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Twenty-second Amendment (1951)

What It Says

Section 1. No person shall be elected to the office of the President more than twice, and no person who has held the office of President, or acted as President, for more than two years of a term to which some other person was elected President shall be elected to the office of the President more than once. But this Article shall not apply to any person holding the office of President, when this Article was proposed by the Congress, and shall not prevent any person who may be holding the office of President, or acting as President, during the term within which this Article becomes operative from holding the office of President or acting as President during the remainder of such term.

Section 2. This article shall be inoperative unless it shall have been ratified as an amendment to the Constitution by the legislatures of three-fourths of the several States within seven years from the date of its submission to the States by the Congress.

No Third Term: Franklin D. Roosevelt Confronts a Tradition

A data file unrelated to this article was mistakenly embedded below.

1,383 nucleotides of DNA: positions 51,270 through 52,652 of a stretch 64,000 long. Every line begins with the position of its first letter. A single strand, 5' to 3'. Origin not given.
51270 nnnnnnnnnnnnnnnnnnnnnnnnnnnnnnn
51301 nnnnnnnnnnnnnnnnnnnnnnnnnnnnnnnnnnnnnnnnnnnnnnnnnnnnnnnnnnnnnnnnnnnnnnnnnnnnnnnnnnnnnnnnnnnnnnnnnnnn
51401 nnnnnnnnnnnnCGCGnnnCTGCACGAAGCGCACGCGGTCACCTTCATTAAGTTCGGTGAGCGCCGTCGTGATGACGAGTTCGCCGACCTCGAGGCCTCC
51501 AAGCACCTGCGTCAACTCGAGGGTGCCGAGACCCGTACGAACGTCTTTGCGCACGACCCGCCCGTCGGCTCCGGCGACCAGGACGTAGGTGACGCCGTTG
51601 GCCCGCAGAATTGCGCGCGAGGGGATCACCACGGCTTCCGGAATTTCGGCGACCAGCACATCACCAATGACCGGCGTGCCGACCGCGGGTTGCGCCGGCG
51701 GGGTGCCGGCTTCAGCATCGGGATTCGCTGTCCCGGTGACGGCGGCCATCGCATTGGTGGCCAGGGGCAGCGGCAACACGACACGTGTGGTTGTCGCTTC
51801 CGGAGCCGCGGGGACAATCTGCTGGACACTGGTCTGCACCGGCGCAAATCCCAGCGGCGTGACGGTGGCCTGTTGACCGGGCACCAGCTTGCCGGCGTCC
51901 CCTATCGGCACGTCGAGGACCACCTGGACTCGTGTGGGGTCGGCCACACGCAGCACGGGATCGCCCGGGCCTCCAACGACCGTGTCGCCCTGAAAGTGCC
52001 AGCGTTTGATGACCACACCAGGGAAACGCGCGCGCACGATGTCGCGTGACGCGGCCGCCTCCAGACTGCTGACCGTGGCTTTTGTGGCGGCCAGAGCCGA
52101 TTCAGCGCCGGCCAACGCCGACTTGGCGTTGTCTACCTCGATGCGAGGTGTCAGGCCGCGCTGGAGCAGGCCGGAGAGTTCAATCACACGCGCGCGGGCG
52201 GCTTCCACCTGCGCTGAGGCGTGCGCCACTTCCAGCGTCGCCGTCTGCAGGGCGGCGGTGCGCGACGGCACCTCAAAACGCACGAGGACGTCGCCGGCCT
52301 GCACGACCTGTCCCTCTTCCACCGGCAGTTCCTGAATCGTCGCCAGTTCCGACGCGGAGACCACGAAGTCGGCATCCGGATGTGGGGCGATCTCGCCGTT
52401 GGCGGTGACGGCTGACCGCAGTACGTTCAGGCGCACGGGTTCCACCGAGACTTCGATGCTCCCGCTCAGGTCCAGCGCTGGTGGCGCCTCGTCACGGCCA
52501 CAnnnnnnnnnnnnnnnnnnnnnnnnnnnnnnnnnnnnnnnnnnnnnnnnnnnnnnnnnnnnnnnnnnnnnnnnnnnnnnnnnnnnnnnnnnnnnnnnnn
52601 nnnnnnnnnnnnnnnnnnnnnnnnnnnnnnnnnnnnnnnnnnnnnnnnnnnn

Franklin Delano Roosevelt, or FDR as he was commonly known, was the only U.S. President to have been elected to four terms. He came into office during the Great Depression in 1932. By March 1933 more than 13 million people were unemployed; banks were closing, homes were being foreclosed, families were starving, and the nation’s economy was in a complete shambles. During his first hundred days in office, Roosevelt pledged relief to business, agriculture, and the unemployed in what he called the New Deal. By the 1936 election, the nation was on the road to recovery and Roosevelt won reelection by a landslide, carrying all but two states. In his second term, Roosevelt stumbled politically when he tried to increase the number of justices on the U. S. Supreme Court so that he could appoint justices who would be sympathetic to his programs. This “court packing” scheme divided the Democratic Party and hindered the passage of much new domestic legislation. Then, in 1939, Europe went to war and Americans fixed their attention on foreign policy. Roosevelt agreed to let his party nominate him for an unprecedented third term. His popularity and public unease about the growing threat of war carried him to another victory in 1940. The United States entered the war after the Japanese attacked Pearl Harbor in 1941, and it was still at war as the Presidential election of 1944 approached. Rather than change leaders in the middle of the war, voters chose Roosevelt for a another term, despite increasing concerns about his health. Just months after his fourth inauguration, Roosevelt died from a cerebral hemorrhage. The possibility of an unlimited number of Presidential terms died with him. As soon as the Republicans regained the majority in Congress they passed a constitutional amendment limiting future Presidents to two terms.

What It Means